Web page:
Sun Sentinel House Keys Blog: Should Florida create a fourth state insurance program?
Oct 22, 2010
Should Florida create a fourth state-run insurance entity to cover sinkhole risks?
Floridians already pay fees on their insurance policies to support state-backed Citizens Property Insurance, the Florida Hurricane Catastrophe Fund and the Florida Insurance Guaranty Association, which handles claims for insolvent insurers.
The idea of creating a state sinkhole “facility” was floated Thursday at an Office of Insurance Regulation symposium in Orlando on the state’s property insurance crisis.
Insurance Commissioner Kevin McCarty said the event, featuring mostly insurance industry officials, will help his office draft recommendations for state leaders on improving the affordability and availability of property insurance.
McCarty and insurance company executives said premiums aren’t keeping pace with expenses for many insurers because of backup coverage costs and a dramatic increase in claims costs, including expenses for sinkhole claims. Citizens collected $19.6 million in premiums specifically for sinkhole coverage in 2009 but paid out $97 million in sinkhole claims and expenses. Most of the sinkhole claims were for minor cracks in walls and driveways, according to the state-backed insurer.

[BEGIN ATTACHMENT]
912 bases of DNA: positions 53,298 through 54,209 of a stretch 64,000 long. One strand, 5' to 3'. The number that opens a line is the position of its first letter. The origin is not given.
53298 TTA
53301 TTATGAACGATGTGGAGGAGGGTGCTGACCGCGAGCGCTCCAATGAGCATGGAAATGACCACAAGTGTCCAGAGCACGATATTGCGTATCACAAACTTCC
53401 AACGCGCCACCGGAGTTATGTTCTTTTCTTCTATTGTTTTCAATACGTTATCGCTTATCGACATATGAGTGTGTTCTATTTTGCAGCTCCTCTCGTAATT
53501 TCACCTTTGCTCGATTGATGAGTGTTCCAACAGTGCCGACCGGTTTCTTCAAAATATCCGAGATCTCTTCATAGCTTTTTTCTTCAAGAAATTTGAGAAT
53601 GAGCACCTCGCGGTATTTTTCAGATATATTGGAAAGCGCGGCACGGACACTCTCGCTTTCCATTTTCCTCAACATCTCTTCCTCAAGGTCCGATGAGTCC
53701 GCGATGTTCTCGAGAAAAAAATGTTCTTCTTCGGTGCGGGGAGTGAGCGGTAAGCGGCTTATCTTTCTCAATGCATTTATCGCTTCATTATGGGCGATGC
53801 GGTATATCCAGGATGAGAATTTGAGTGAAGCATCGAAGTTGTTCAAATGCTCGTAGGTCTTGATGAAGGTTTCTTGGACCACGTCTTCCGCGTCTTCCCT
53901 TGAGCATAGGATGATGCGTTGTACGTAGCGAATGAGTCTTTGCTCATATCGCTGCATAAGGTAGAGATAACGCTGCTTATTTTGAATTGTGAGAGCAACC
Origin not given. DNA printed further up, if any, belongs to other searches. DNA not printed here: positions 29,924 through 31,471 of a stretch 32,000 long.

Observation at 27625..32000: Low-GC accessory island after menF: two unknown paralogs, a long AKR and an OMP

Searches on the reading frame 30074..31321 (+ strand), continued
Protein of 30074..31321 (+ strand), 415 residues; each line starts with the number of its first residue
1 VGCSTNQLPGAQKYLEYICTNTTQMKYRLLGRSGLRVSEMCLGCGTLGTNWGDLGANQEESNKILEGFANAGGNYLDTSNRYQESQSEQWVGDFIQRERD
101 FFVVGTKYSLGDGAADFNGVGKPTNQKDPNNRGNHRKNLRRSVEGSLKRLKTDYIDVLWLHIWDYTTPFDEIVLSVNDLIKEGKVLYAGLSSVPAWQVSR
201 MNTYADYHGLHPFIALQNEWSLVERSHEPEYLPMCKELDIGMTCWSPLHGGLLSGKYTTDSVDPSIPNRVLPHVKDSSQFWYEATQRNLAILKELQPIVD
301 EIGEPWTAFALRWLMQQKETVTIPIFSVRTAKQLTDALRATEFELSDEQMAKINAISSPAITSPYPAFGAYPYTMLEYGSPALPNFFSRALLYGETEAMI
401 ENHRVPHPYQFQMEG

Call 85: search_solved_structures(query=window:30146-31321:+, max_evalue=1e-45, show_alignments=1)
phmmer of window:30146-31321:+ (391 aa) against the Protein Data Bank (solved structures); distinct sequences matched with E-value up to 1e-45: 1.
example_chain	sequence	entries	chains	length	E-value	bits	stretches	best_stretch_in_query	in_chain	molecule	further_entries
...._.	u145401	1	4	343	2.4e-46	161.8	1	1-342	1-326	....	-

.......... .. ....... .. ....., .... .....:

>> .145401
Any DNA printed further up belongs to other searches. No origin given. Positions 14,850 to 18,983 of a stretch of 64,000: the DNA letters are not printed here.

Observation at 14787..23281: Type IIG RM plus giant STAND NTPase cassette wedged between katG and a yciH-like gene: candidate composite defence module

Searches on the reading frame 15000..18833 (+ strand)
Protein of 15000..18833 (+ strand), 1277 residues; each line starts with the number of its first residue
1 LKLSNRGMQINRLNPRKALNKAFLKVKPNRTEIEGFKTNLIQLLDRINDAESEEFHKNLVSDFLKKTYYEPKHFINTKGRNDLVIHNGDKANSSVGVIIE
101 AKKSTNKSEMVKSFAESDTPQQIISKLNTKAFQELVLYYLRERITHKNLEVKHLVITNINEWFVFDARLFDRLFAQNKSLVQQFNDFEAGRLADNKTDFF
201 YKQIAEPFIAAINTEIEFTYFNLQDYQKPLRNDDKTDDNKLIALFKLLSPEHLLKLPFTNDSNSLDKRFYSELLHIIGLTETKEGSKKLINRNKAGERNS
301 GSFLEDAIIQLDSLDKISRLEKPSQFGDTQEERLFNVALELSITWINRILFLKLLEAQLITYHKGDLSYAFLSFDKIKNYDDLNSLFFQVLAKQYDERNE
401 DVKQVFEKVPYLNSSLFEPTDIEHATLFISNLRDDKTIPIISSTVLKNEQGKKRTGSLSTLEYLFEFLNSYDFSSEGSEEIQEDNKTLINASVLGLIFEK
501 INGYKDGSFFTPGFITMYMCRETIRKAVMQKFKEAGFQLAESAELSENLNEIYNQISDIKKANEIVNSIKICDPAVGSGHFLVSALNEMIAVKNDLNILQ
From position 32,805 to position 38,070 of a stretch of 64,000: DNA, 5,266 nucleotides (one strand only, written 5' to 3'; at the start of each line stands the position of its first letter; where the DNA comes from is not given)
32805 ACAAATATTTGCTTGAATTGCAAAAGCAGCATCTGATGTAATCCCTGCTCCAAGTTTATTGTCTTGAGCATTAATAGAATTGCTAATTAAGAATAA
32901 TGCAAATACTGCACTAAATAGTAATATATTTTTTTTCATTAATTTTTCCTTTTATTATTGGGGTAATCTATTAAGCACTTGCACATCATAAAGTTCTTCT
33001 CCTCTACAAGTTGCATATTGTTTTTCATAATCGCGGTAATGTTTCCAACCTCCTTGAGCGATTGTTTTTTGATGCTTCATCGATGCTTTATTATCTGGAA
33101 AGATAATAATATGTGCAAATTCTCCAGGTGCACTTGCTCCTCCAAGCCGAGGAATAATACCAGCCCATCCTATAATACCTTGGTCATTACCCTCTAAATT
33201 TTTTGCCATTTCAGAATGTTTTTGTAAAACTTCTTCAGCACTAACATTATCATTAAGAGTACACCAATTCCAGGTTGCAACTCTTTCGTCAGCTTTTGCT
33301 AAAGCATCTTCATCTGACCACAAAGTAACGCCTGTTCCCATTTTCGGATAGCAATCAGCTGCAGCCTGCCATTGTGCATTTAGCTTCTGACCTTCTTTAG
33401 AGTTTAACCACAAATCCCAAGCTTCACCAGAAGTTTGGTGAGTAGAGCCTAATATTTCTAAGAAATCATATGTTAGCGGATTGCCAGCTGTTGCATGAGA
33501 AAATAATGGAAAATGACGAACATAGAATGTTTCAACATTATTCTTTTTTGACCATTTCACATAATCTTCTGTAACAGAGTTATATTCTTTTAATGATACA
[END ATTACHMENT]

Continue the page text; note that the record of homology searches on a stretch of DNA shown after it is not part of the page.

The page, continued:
John Auer, president of American Strategic Insurance in St. Petersburg, said a government program covering sinkholes is “by far the best way to go.”
“I know a lot of other companies feel similarly,” Auer said, adding that sinkholes are hard for insurers to cover because of the disagreement among architects and engineers about what is a sinkhole or not.
Auer also said that sinkhole costs are so high that they “could take some companies down before the rate can catch up with it.”
Missy Shelley, an actuary for Florida Farm Bureau insurance, said she doesn’t oppose the idea of having the government take on sinkholes but “analysis needs to be done to make sure we know what we’re getting into.”
Speakers did not discuss the details and whether the program would only be funded by people who buy sinkhole coverage or subsidized by other Florida residents.
More than 100 people attended the event, according to Ray Spudeck, an OIR consultant who organized it. Speakers including representatives and agents for major reinsurance and insurance companies and a blast from the past: Bob Ricker, who resigned as Citizens’ executive director in 2006 for personal reasons. The resignation came after Citizens weathered eight hurricanes, criticism for operational problems and allegations of bribery against a top company official.
Ricker, an insurance consultant in Tallahassee, had planned to help with a no-bid Citizens contract that drew criticism, according to the St. Petersburg Times.
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